D001 LBL D
D002 RCL D          
D003 STO+ X            // add value of D to value in X
D004 XEQ F001          // compute F(x+D)
D005 x<>y              // bring D back into the x stack register
D006 STO- X            // subtract from value in X to restore x
D007 x<>y              // bring F(x+D) back into x stack register
D008 XEQ F             // compute F(x)
D009 -                 // compute F(x+D) - F(x)
D010 RCL/ D            // compute (F(x+D) - F(x)) / D
D011 RTN

This could probably be made shorter, but I didn't want to make it too unclear.

Stefan

                                                                  
Re: Derivative on 35s
Message #21 Posted by Vincze on 24 Aug 2007, 9:52 a.m.,
in response to message #20 by Stefan Vorkoetter

Thank you my friend, this very interesting. I find it fascinating how effortlessly you conceptualize what calculator need to do and how calculator work. I still struggle with that.

Quote:
The fact that F(x) > 0 where F'(x) = 0 doesn't mean that F(x) is increasing after zero.
I beg to differ my friend. When you set to zero and solve if you get positive, it mean you find minimum point on curve, and if you find negative, it mean maximum point on curve. At least that how we learn in Hungary, but result is still the same

In your examples if you plot out you will see. In first example, we get positive result when we solve for x when set to zero and the plot show curve going up after point where x=0. In second example, when we set to zero and solve for x, we get negative number. When we plot, you see that curve going down after point where x=0.

Regardless of this minor error in analyzing result, your program is very good and I kindly thank you!

Edited: 24 Aug 2007, 10:04 a.m.

                                                                        
Re: Derivative on 35s
Message #22 Posted by Alain Mellan on 24 Aug 2007, 10:06 a.m.,
in response to message #21 by Vincze

As a good exercise: modify the program above to compute (F(x+d)-F(x-d))/2d

Numerical Recipes says it has better accuracy than (F(x+d)-F(x))/d

Edited: 24 Aug 2007, 10:06 a.m.

                                                                              
Re: Derivative on 35s
Message #23 Posted by Stefan Vorkoetter on 24 Aug 2007, 10:54 a.m.,
in response to message #22 by Alain Mellan

Tried that, and you're right, it works better. Intuitively this makes sense, because you're estimating the derivative based on two points on either side of x, instead of x and a point further along.

I had to add a fair bit of extra code to D to make it work though. Unfortunately, the routine one passes to SOLVE isn't allowed to mess up the value of the register one is solving for, hence there's code that has to put it back the way it was. The revised D program is:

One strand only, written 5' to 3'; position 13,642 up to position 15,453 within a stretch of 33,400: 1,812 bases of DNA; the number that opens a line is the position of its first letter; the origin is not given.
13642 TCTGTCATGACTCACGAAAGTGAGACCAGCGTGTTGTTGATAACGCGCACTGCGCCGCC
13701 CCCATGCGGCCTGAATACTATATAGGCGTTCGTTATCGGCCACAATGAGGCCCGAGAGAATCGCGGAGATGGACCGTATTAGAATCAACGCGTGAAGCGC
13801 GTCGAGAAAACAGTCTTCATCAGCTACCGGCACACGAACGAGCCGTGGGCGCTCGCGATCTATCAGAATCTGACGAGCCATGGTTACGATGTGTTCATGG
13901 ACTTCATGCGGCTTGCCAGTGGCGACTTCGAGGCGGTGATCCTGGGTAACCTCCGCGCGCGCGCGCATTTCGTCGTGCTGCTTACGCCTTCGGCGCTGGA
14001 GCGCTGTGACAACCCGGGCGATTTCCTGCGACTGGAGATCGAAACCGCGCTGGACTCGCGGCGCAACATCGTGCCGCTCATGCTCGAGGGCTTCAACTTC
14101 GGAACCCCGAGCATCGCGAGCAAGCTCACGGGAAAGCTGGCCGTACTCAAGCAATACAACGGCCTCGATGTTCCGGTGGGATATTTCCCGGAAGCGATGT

LBL D
RCL D
STO+ X
XEQ F        // compute F(x+D)
x<>y
ENTER        // compute 2D
+
STO- X
x<>y
XEQ F        // compute F(x-D)
-
x<>y         // setup to divide by 2D

RCL D        // restore X to original x value
STO+ X
x<>y         // leave (F(x+D)-F(x-D))/2D on stack
RTN

Stefan

Edited: 24 Aug 2007, 11:00 a.m.

                                                                        
Re: Derivative on 35s
Message #24 Posted by Stefan Vorkoetter on 24 Aug 2007, 10:37 a.m.,
in response to message #21 by Vincze

Sorry, but you are mistaken. The following output is from the text version of Maple:

> g := -3*x^2-2*x+1;
                   2
          g := -3 x  - 2 x + 1

> g1 := diff(g,x); g1 := -6 x - 2

> solve(g1=0,x); -1/3

> subs(x=-1/3,g); 4/3

> plot(g,x=-1..0.4);

AAAA + AAA AAA + AA AA +1.2 AA A + A A+ AA * A +1 AA +AA A + AA AA +0.8 AA + A A + A AA +0.6 A A + A AA + A A +0.4 A A + A A + AA A +0.2 A A + A A + A *++++++++-++++++++++++++++++-++++++*++ + AA -1 -0.8 -0.6 -0.4 -0.2 + 0.2 0.4 + A +-0.2 A + A

The sign of G(x) for the value of x at which G'(x) = 0 has nothing to do with whether x is the location of a minimum or a maximum.

Stefan

                                                                              
Re: Derivative on 35s
Message #25 Posted by Pal G. on 24 Aug 2007, 2:06 p.m.,
in response to message #24 by Stefan Vorkoetter

If I lean back and squint, it looks like the display on my hp 50g.

Cheers, Pal

                                                                              
Re: Derivative on 35s
Message #26 Posted by Dave Shaffer (Arizona) on 24 Aug 2007, 6:28 p.m.,
in response to message #24 by Stefan Vorkoetter

Quote:
The sign of G(x) for the value of x at which G'(x) = 0 has nothing to do with whether x is the location of a minimum or a maximum

That's right. You have to either look at the curve, or, mathematically equivalently, take the second derivative and look at its sign.